Thursday, February 15, 2018

Heart Disease Prevention - How Is Gut Bacteria Linked To Heart Disease?

Trillions of bacteria and other microbes live in the gut. These microbes are mostly friendly, and they break down toxins, crowd out invaders, manufacture certain vitamins and amino acids and train the immune system. However, some of them are not so friendly and are influencing heart health in previously unseen ways. Click the following link to find out more!

Sunday, February 04, 2018

Do Foods Play Important Role In Managing Hypertension?

Hypertension, also known as high blood pressure, is not only a chronic disease by itself but also a risk factor for many other medical disorders including heart disease and stroke. While hypertension is not curable, it can be controlled with medication as well as adoption of healthy lifestyle. 

Foods do play an important role in managing hypertension. For the past 3 decades, research has been conducted to search for the best dietary recommendations for hypertension, but in reality, the vast majority of dietary recommendations are very similar to healthy diet recommendations in general.

There are 3 things that people with hypertension should avoid. First of all, they should reduce or simply not drink alcohol since drinking too much alcohol can raise blood pressure. Although studies have shown that low levels of alcohol intake could have protective effects on the heart, research has also clearly indicated that consuming alcohol is unhealthy for people who already have hypertension.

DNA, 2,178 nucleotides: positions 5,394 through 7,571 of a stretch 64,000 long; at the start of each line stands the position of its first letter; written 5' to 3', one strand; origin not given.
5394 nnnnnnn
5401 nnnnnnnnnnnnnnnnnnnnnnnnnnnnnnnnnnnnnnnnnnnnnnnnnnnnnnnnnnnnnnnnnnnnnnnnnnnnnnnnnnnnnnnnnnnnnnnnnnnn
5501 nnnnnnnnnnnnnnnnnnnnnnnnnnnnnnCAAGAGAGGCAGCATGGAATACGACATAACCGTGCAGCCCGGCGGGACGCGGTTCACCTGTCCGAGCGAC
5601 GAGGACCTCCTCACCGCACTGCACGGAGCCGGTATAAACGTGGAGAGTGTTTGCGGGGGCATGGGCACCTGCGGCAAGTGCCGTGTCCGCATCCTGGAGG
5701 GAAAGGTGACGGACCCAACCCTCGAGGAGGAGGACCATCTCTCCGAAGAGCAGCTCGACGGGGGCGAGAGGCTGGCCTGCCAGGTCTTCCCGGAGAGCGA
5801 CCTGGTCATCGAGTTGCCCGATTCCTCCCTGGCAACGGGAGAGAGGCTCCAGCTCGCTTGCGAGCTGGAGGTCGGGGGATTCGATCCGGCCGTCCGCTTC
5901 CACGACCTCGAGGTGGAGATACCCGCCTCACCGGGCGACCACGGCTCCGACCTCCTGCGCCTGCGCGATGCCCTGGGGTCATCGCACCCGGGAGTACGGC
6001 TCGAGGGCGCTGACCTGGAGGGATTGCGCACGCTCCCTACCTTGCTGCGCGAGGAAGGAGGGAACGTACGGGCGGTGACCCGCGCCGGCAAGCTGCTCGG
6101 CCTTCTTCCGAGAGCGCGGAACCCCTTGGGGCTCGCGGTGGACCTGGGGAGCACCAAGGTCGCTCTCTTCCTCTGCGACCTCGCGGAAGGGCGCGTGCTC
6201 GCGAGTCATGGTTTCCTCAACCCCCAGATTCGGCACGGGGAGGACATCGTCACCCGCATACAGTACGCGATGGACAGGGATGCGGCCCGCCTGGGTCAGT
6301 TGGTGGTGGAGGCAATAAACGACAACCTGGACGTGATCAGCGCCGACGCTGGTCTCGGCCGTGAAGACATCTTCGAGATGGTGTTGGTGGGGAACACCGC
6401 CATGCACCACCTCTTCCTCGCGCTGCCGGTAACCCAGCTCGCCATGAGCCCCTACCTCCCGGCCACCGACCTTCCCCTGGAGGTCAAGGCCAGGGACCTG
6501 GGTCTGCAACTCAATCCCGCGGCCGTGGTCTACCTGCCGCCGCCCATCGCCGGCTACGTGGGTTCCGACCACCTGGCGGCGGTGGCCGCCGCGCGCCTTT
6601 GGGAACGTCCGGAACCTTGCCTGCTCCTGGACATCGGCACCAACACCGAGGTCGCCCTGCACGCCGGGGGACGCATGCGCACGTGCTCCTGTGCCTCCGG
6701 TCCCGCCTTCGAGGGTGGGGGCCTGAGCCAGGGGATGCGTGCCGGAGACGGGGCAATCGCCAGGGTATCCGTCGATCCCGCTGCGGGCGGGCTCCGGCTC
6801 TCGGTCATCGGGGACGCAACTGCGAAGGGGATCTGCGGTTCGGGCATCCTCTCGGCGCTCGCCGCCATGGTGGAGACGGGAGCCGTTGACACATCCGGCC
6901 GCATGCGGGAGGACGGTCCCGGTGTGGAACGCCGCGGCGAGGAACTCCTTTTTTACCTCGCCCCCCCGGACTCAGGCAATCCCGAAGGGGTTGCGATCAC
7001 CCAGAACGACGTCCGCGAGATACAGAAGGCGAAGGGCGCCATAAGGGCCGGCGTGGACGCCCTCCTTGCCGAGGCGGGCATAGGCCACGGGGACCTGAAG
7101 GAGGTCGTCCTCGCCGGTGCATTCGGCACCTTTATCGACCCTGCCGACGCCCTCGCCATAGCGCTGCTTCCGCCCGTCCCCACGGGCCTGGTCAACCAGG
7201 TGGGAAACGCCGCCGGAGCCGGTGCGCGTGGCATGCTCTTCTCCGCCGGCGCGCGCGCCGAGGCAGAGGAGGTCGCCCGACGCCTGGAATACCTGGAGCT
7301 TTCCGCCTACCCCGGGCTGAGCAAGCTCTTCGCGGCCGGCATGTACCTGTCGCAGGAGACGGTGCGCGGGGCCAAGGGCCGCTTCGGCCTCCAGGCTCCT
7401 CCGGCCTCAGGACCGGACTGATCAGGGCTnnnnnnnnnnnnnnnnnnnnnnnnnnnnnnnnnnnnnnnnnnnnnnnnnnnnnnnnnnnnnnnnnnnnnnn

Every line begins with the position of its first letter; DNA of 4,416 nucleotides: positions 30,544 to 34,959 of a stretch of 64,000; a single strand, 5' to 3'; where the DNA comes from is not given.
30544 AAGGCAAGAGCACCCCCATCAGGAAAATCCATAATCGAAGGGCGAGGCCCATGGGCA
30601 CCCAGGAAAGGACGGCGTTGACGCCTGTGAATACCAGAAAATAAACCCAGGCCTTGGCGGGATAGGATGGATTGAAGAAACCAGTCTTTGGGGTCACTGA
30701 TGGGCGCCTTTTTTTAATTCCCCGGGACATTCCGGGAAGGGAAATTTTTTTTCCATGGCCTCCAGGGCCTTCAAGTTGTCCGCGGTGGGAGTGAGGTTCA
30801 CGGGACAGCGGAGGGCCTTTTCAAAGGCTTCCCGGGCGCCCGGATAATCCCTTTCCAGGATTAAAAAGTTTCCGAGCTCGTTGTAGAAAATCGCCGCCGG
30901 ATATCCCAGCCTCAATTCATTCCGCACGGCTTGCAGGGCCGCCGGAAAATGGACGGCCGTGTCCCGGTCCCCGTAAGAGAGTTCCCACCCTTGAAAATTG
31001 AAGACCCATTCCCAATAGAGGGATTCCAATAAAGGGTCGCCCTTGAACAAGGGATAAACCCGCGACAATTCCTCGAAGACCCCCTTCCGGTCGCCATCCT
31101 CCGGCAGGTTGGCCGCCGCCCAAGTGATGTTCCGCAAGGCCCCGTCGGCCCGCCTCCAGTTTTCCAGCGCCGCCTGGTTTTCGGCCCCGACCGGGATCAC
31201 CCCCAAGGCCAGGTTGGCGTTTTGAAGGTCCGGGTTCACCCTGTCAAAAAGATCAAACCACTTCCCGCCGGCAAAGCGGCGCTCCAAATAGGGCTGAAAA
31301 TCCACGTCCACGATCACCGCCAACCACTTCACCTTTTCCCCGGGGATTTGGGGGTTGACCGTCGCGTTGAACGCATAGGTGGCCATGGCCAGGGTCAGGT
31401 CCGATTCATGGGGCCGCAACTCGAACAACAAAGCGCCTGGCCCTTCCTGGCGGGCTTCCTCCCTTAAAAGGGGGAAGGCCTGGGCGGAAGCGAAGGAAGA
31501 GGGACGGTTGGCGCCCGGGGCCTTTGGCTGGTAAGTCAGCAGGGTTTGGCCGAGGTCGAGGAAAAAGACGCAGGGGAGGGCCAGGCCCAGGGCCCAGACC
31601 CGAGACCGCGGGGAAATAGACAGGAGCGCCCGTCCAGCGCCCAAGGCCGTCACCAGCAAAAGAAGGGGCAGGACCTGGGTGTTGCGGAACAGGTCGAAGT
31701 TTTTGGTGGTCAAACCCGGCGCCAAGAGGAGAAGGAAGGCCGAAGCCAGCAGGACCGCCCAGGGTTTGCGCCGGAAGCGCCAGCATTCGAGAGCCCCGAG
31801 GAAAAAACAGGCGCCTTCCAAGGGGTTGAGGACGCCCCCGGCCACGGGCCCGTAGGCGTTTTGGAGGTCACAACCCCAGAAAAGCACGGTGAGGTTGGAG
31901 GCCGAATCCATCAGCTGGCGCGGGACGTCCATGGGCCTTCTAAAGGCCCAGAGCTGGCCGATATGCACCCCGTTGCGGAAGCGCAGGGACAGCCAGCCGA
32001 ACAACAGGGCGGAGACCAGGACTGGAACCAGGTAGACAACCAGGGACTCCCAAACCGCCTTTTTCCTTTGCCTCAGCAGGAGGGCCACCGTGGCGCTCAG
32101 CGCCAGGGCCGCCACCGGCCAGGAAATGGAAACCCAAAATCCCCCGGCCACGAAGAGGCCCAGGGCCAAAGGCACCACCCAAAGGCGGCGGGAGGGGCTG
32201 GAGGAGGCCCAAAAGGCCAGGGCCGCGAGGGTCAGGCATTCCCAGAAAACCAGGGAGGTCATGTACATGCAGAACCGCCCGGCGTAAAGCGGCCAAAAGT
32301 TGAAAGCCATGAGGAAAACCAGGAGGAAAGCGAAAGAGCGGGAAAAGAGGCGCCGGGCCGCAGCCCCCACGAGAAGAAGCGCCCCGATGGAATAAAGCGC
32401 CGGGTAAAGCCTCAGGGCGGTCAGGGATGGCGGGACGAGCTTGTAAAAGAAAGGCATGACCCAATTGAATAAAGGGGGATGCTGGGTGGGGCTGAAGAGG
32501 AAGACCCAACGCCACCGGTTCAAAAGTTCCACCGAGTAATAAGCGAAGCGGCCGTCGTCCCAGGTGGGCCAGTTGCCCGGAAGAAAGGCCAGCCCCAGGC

If one really wants to drink, he or she should limit the alcohol consumption to no more than 2 drinks per day for men and no more than 1 drink for women. A drink is a 12 oz. beer, 4 oz. of wine, 1.5 oz. of 80-proof spirits or 1 oz. of 100-proof spirits.

People love tasty foods, which unfortunately, are often packed with high salt. Salt or more precisely sodium intake is another thing for which hypertensive people should watch out. Too much sodium consumption is bad for the heart regardless of one's blood pressure status. Besides table salt, most of the sodium in the diets comes from packaged and processed foods. Hence, eating less of these foods can reduce sodium intake, lower blood pressure or preventing hypertension from developing in the first place. As suggested by most health organizations, limit for sodium intake is no more than 2,300 mg a day, and an ideal limit of no more than 1,500 mg per day for most adults, especially for those with hypertension.

Saturated fats are bad for the health, especially for people with hypertension because it raises blood cholesterol levels. High levels of LDL (low-density lipoprotein) cholesterol in the blood increase the risk of heart disease and hypertension. Foods like beef, lamb, pork, butter and poultry with skin are all high in saturated fats, and they should be consumed as little as possible.

If one wants a more structured eating plan to manage blood pressure, perhaps he or she can consider a program called DASH, which stands for Dietary Approaches to Stop Hypertension. Its basic rules include replacing foods high in total and saturated fat with fish, poultry, seeds and nuts, eating more fruits and vegetables, whole grains, limiting alcohol and caffeine intake, and staying away from processed foods.

Besides diet, patients with hypertension should also exercise regularly, stop smoking, reduce stress, lose some weight if they were overweight. More importantly, do not skip medications.

Sunday, January 21, 2018

Heart Disease Prevention - How Would Hypertension Affect Health?